Application Exercise 4l: price discrimination at cinemas
- The cinema operator knows that charging one group of consumers a lower price than another group (i.e. price discrimination) is actually profit maximising. It can easily be applied at cinemas by offering discounts and by separating the two groups of consumers by their capacity to pay as revealed by either their age (e.g. children versus adults) or their working status (e.g. students/non-students/pensioners).
- The cinema operator could achieve this by requiring those with discounted tickets (e.g. students and pensioners) from providing documentation to prove their status as either a student or a pensioner (e.g. the provision of a student card or a pensioner card).
- Cinema operator could ‘suffer’ in terms of additional staff that is required to process an additional 100 people in addition to the larger cleaning bill that could result from the increased patronage.
- The cinema operator could ‘benefit’ in terms of the additional sales of products such as popcorn, ice cream and memorabilia.
- Pricing strategy 4 enabled the cinema operator to extract more of the ‘consumer surplus’ (which is the benefit consumers to derive from paying less then they are prepared to pay). The adults are typically the ones who are more willing and able to pay $15 for a ticket, while pensioners and students are only willing and able to pay $10 for a ticket. By having these two ticket prices the cinema operator is able to force all those people who are prepared to pay only $15 per ticket to pay this price (i.e. they receive no consumer surplus), which yields a total of $3000. It is then able to extract an additional $10 per ticket from students and pensioners ($1000 in total), yielding a total $4000 for each showing. This is $875 more than the next best option of charging a flat $12.50 per ticket (which yielded $3125).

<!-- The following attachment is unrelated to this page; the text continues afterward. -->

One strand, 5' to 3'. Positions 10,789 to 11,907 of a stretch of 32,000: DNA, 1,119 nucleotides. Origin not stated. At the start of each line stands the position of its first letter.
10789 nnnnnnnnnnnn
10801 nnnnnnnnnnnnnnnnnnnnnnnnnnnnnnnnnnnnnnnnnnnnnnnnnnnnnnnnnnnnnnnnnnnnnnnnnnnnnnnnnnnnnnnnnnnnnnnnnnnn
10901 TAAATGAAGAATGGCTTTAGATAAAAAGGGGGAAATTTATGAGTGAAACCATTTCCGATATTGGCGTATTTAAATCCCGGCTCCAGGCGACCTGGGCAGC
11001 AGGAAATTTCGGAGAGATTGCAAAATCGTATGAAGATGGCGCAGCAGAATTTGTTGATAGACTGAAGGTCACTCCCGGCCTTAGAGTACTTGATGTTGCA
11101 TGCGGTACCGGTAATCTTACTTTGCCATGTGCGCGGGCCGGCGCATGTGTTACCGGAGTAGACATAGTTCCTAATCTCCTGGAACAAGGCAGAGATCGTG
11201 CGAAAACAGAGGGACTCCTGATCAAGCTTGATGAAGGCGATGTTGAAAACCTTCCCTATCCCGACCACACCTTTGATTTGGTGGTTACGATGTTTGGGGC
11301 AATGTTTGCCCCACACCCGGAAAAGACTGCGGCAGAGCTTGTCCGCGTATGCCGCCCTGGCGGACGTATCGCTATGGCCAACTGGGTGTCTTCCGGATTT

- As mentioned in question 5, ‘consumer surplus’ is the benefit consumers derive from paying less then they are prepared to pay. In contrast, ‘producer surplus’ is the benefit producers derive from receiving more for a product than they would be prepared to sell the product in a market. For example, if the producer is prepared to sell a cinema ticket for $10 and sells it for $15 then the producer surplus is $5. Given that the cinema operator has reduced the consumer surplus as described in question 5 (i.e. by preventing many of those who are prepared to pay $15 from paying less than $15) it necessarily means that the producer must be receiving more than they would be prepared to receive (i.e. the producer was indeed prepared to sell tickets for $10 but is instead receiving $15).